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Article: Camino de Santiago

Camino de Santiago

Camino de Santiago

Written and traveled by Regan O'Donnell

This past year I took a gap year between high school and college. As a passionate traveler, my goal of the year was to go to as many places as possible and experience the world on my own. I went to eight new countries, met some amazing people, and had life changing moments. I just returned home from one of the most challenging, yet rewarding adventures of my life: walking the Camino de Santiago in Spain.

The Camino is a pilgrimage across Spain that concludes in Santiago de Compostela. There are several routes you can walk, the most common being the Camino Frances which begins in St. Jean Pied de Port just over the Spanish border in France. End to end the journey is just over 800k and can be done by foot or by bike. It is a catholic pilgrimage, but modern day pilgrims come for many reasons.

I set off Mid April with a small backpack and a very informal plan to reach the end. I went in with no expectations, and opened my mind to whatever I could discover along the way. Because of the rising popularity on the trail, many hostels and restaurants are open to accommodate the pilgrims, making it easier and more accessible than the Appalachian trail or Pacific Crest trail.

I spent the first few days figuring out my rhythm and meeting new people. Quickly I found a great group of people from all over the world and they were my “camino family” as we said. We walked between 15-20 miles per day, and spent our nights journaling, playing cards, and drinking sangria. For one month I lived a in a simple routine, but everyday provided something new and amazing. Some days were full of sunshine, incredible hikes with amazing views, and good company. Other days there was freezing sideways rain and I would feel lonely and so far away from anything reminding me of home. Had it not been for the challenges, I would not have gotten as much out of it. One of my favorites quotes is, “Change doesn’t come without challenge,” and it is completely true! Doing this has taught me how to be confident alone, to be open minded to all people, to have faith in God and in humanity, and to realize that I am more physically capable than I thought.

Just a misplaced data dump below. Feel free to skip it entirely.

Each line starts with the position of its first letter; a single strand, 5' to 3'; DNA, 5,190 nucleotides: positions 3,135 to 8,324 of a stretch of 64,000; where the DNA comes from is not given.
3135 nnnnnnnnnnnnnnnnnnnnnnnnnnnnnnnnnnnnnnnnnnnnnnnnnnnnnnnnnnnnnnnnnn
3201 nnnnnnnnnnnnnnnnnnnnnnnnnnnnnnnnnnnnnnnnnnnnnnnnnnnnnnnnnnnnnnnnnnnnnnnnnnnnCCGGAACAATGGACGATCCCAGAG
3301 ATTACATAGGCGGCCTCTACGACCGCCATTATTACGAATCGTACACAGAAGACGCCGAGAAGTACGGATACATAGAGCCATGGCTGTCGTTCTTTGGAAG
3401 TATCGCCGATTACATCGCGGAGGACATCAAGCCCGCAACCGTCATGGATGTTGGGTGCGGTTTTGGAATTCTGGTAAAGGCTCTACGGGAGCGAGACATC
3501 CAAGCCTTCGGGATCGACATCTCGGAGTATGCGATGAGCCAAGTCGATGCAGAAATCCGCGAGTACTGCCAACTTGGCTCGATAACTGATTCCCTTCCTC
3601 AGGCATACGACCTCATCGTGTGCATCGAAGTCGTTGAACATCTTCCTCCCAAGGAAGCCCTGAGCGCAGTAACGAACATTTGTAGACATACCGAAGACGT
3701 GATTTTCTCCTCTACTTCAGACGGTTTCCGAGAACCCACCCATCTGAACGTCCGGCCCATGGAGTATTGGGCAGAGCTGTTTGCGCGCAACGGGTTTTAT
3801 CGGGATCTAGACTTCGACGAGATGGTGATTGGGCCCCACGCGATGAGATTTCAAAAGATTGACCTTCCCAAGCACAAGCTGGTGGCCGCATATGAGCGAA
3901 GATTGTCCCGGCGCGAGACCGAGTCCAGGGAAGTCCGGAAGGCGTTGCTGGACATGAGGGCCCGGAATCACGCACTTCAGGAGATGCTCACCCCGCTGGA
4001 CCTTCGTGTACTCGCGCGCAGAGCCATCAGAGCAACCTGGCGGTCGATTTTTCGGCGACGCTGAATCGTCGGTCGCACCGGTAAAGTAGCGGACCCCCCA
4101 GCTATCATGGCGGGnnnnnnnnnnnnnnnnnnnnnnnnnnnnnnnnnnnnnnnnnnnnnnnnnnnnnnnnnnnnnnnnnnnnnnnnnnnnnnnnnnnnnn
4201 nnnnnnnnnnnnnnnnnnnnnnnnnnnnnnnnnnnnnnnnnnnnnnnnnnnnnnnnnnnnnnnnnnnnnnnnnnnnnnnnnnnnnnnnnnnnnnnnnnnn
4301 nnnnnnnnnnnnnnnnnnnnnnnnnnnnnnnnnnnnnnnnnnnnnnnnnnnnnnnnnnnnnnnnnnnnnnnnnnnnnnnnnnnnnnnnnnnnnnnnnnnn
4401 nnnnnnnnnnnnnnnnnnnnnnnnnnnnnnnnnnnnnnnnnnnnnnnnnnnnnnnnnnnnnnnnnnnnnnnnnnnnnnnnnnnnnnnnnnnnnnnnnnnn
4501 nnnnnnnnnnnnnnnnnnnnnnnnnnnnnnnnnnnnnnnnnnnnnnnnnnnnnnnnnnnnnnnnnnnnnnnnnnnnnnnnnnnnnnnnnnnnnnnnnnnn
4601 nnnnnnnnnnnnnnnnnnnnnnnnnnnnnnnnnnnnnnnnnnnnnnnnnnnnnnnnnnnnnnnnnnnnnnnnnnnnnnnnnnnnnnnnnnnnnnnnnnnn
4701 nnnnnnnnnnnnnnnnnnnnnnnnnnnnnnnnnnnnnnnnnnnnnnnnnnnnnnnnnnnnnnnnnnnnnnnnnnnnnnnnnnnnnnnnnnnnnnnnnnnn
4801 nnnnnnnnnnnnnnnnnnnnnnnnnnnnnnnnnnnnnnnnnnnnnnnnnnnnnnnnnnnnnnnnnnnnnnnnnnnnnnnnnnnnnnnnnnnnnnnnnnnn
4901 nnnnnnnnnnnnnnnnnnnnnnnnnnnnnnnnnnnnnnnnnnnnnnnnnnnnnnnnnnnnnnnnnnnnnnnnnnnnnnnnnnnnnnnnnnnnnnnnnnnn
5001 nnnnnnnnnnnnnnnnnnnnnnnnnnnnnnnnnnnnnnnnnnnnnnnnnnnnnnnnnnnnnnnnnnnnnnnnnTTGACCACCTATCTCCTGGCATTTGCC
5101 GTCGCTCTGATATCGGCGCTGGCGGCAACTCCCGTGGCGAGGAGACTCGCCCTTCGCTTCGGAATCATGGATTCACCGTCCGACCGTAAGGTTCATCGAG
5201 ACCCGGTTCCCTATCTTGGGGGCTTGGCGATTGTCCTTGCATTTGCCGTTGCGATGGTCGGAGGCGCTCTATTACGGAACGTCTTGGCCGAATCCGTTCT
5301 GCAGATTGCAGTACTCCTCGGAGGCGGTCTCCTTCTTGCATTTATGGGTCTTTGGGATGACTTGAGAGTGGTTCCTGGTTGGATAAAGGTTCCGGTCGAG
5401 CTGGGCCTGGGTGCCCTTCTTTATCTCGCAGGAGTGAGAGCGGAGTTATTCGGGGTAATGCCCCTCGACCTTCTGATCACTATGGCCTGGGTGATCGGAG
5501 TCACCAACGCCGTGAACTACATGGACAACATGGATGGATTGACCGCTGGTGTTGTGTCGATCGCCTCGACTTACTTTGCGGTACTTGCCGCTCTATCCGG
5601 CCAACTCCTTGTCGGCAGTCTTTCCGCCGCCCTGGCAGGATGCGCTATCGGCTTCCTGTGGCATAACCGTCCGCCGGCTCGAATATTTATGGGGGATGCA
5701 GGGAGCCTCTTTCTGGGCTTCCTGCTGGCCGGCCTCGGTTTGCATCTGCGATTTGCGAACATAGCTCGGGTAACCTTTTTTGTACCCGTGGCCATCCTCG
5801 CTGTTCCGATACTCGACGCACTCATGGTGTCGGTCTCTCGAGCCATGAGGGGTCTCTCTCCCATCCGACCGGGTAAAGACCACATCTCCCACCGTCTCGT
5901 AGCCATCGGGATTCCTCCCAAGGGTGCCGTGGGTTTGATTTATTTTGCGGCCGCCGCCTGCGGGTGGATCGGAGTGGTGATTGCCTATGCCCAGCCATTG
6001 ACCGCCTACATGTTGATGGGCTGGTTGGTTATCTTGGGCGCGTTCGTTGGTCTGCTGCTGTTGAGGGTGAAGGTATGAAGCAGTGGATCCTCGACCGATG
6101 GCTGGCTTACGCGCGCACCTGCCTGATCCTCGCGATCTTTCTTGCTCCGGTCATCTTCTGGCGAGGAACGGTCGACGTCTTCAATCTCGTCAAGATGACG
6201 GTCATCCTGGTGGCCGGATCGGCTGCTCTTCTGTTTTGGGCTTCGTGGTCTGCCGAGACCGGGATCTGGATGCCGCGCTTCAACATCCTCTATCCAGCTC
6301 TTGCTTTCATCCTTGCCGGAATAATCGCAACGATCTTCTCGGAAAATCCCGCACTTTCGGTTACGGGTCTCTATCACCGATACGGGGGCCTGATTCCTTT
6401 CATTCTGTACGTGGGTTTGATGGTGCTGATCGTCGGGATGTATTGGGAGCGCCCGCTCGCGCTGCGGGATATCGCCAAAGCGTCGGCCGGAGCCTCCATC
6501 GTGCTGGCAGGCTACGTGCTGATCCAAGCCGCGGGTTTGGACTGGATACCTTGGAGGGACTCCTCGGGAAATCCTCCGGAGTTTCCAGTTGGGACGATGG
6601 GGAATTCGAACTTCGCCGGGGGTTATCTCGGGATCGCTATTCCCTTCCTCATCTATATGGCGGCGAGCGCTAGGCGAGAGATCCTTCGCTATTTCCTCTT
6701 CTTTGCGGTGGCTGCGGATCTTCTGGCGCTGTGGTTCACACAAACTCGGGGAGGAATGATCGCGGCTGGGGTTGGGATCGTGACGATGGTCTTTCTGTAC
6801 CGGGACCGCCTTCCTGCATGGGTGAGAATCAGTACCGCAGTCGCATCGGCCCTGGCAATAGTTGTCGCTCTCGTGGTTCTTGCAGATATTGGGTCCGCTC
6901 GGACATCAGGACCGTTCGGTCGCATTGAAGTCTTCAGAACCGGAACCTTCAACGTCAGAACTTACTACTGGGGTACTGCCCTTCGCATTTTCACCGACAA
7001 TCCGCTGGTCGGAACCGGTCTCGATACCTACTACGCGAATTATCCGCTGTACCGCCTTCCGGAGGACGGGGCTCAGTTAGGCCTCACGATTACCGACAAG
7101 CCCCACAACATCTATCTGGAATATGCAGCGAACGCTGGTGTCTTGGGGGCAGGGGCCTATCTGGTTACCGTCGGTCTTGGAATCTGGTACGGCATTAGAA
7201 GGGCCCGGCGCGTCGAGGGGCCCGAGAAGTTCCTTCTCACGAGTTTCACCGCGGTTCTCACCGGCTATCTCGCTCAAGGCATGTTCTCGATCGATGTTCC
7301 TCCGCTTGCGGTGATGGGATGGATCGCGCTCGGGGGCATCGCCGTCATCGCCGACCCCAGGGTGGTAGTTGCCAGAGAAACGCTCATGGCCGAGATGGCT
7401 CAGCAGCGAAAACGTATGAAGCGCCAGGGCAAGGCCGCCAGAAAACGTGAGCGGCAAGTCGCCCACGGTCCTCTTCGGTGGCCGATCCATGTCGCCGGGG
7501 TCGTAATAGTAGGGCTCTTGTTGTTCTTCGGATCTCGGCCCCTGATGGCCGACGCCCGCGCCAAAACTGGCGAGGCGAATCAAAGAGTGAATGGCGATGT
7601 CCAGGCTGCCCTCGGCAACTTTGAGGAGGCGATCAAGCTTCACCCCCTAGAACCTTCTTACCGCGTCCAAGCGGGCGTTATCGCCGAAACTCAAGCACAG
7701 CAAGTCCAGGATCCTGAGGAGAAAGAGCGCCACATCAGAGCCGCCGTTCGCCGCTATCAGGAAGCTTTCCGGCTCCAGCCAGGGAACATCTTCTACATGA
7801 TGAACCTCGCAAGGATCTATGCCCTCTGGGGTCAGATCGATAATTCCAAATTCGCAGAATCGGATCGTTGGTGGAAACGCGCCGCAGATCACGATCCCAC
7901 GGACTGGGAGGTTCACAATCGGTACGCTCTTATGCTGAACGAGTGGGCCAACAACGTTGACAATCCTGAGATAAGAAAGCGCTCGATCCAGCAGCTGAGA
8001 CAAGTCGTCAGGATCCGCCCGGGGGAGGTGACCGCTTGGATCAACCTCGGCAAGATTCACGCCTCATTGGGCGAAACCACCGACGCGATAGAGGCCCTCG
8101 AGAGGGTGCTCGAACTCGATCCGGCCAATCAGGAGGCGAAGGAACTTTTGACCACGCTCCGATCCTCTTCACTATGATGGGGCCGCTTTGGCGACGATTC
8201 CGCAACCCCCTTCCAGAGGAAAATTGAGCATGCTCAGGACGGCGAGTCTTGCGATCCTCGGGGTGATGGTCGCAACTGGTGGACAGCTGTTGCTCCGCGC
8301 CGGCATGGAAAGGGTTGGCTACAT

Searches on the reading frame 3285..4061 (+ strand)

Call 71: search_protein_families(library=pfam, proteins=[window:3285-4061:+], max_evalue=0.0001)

The journey ends in front of the Santiago de Compostela Cathedral which is nearly 1000 years old. When I “crossed the finish line” and stood in front of the amazing church, I had never felt a greater sense of accomplishment and emotion. Being in the same routine everyday, I did not realize how much the experience had changed me, but when I knew it was all over, the change hit me all at once.

Having this kind of travel experience has transformed how I want to travel in the future. I loved having a purpose everyday, and a goal of where I wanted to walk to. I got to stay in small villages and interact with locals so I got to see remote parts of the country. I was there for an extended period of time which allowed me to absorb so much of the Spanish culture. My sense of adventure only continues to grow and I hope that life will allow me to see and experience more of the world!

Are you interested in doing the Camino? Here are some key pointers to know before hand:

How to get there

This all depends on your starting point. If you want to achieve the entire Camino Frances, you must start in St. Jean Pied de Port, and the easiest way to get there is to fly into Paris and take a train through Bayonne. Starting from anywhere else along the trail makes it pretty easy to get to. Europe's public transportation system is very good making all cities and towns accessible by train or bus. The Camino ends in Santiago de Compostela which has a small airport. I took a connecting flight home and it was super easy!

What to Bring

As little as possible! This is a backpacking trip, so I only brought the bare essentials. There is the option to forward your bag to your next lodging spot everyday through a bag shipping service if you do not want to carry your pack, but still pack light! I brought two hiking outfits and one night outfit, rain gear, a fleece, a very lightweight sleeping bag, mini toiletries, mini med kit (with LOTS of bandaids), hiking shoes and tevas, and a journal.

Where to Stay

The camino is filled with quaint, small towns that have restaurants, hostels and hotels. Along the camino the hostels are called albergues. They range in luxury, but most are dorm style with simple amenities. There are many hotels along the way too and it is possible to only stay in them if that is more your style. If you are going in the off season, there should be no problems if you do not plan ahead on any of your accommodations. If you are ever worried about not having a bed, you can call the albergues directly to reserve or go on to reserve a bed.

When to go

Peak season on the camino is June-August. However, the crowds are large and the weather is scorching hot. The winter is very cold with lots of snow, not many other pilgrims, and many of the facilities are closed. The best time to go is Spring and Fall when the weather is mild, and the crowds are manageable!

Who can do it

Everybody. While many of you may be reading this thinking it seems cool, but I could never do it because ____. While I was out there I saw people between 8 years old and 80 years old. 100 pounds to 400 pounds. Strong and healthy to weak and dying. If you don't think you have the time, that is no excuse either! Some people complete the camino in parts over many years. Some do only 5 days and that satisfies their calling. The point is: If you want to do it, you can.